Rep. Charles H. Taylor (R-N.C.) decides to take a ‘principled stand’ and is holding up $10 million dollars necessary to buy the land where a monument to the passengers and crew members of United Flight 93 is to be built.

Why is Taylor, chairman of the House Interior Appropriations subcommittee, holding up the funds?

For Taylor, a large landowner in the mountains of western North Carolina, the issue comes down to principle: The federal government is already the largest landowner in the country, and he believes that no additional tax dollars should go to more land buying for this or any other memorial. Beyond that, the families have committed to raising half the $60 million needed to build the memorial but so far have raised $7.5 million. Taylor is concerned that the federal government will be left holding the bag.

GOP aides familiar with the issue said Taylor’s resolute stance made sense shortly after passage in 2002 of an act authorizing the memorial. The original designs were expansive, the acreage perhaps excessive, and there were real questions about how many tourists would visit the remote site in Somerset County. Taylor infuriated some Flight 93 family members by suggesting a more fitting tribute would be a scholarship fund.

Let me get this straight. Taylor thinks thegovernmentt needs to stop spending money on land and the funding of new memorials because it’s potentially expensive and people likely would not travel to such a remote site. Expensive and remote–you mean like a road to nowhere that Taylor is pushing for at the cost of $604 million? Taylor claims the road will stimulate the economic fortunes of the area. Well, here are some numbers:

The population of Swain County, NC is about 13,000. The cost of the bridge is about $45,000 per capita. The total personal income in Swain County is about $225,000. The total personal income would have to double for 2667 years (ignoring discounted future values) before the bridge project would pay off for Swain County, and this is ignoring that economic impacts may simply rob other counties or regions of income (i.e., GDP won’t rise because of this bridge).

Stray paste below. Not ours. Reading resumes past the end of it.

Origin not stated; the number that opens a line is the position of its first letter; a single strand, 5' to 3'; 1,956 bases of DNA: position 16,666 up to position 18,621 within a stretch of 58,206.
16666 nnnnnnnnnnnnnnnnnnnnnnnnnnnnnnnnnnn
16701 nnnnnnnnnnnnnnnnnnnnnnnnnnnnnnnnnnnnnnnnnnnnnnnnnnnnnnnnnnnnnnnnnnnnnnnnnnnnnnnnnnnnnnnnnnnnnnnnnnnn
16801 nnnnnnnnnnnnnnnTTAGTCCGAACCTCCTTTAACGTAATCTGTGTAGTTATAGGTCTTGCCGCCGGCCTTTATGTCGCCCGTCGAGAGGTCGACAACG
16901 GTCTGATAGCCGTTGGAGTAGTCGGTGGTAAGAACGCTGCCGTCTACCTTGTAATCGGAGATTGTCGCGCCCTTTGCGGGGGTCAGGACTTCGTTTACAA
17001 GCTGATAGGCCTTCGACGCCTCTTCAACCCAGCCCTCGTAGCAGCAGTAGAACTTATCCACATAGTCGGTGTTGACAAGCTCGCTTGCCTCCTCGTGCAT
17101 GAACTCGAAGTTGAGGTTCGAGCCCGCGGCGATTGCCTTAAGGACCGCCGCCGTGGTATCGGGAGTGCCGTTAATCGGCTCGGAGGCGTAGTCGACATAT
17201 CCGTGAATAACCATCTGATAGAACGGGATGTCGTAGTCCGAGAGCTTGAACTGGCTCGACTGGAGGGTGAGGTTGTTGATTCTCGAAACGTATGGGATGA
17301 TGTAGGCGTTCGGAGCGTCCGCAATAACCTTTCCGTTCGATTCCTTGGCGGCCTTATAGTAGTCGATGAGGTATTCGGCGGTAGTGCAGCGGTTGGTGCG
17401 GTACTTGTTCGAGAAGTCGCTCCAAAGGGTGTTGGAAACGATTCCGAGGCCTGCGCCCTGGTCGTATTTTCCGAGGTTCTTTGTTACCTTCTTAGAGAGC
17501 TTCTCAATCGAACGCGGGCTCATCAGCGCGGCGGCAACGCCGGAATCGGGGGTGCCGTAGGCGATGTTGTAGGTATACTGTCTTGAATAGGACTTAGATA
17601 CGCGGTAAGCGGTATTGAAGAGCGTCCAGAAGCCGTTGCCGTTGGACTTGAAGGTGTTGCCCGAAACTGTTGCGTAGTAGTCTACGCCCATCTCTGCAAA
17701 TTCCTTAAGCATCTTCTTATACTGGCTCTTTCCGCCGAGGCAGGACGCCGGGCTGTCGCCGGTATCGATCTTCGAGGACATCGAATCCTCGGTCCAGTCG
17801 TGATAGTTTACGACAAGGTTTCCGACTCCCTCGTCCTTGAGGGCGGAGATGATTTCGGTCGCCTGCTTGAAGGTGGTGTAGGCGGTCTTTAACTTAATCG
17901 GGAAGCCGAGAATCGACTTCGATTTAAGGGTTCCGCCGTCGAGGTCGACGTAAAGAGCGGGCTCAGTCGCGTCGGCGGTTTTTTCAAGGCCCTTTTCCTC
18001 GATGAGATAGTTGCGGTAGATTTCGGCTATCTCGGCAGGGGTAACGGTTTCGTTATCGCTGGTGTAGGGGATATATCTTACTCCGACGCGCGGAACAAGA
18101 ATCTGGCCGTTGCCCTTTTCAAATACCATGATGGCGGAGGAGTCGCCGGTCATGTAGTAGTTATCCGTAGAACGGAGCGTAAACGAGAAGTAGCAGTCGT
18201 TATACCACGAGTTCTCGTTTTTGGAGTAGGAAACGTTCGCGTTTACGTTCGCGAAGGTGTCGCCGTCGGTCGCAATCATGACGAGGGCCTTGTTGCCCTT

Such a boondoggle is actually more expensive (in both absolute and per capita terms) then Sen. Ted Stevens’ “bridge to nowhere” ($223 million, $27,700 per person in the region). The proposed funding to acquire the land for the Flight 93 memorial amounts to 1/60th of Taylor’s proposed road in NC and 1/280,000th (or .0004 percent) of the $2.8 trillion proposed federal budget. Not 4%, but .0004%. But just as long as the federal government isn’t buying land then I guess Taylor’s pork–I mean, project–is okay.

I don’t mind the government scrutinizing funding requests and I don’t mind it showing some fiscal discipline every once and a (very long) while, but let’s be serious here. The memorial isn’t exorbitant, nor is it trivial; it will serve as a reminder of the incredible courage displayed by those passengers and crew members who sacrificed themselves on that terrible morning. Principles are at the heart of this debate, I just happen to think that Taylor is ‘championing’ the wrong one.

If you would like to contact Congressman Taylor feel free to call, write, or email him using the information listed below.

Congressman Charles H. Taylor
339 Cannon House Office Building
Washington, DC 20515
Phone: (202) 225-6401
Fax: (202) 226-6422
To send an electronic letter click here

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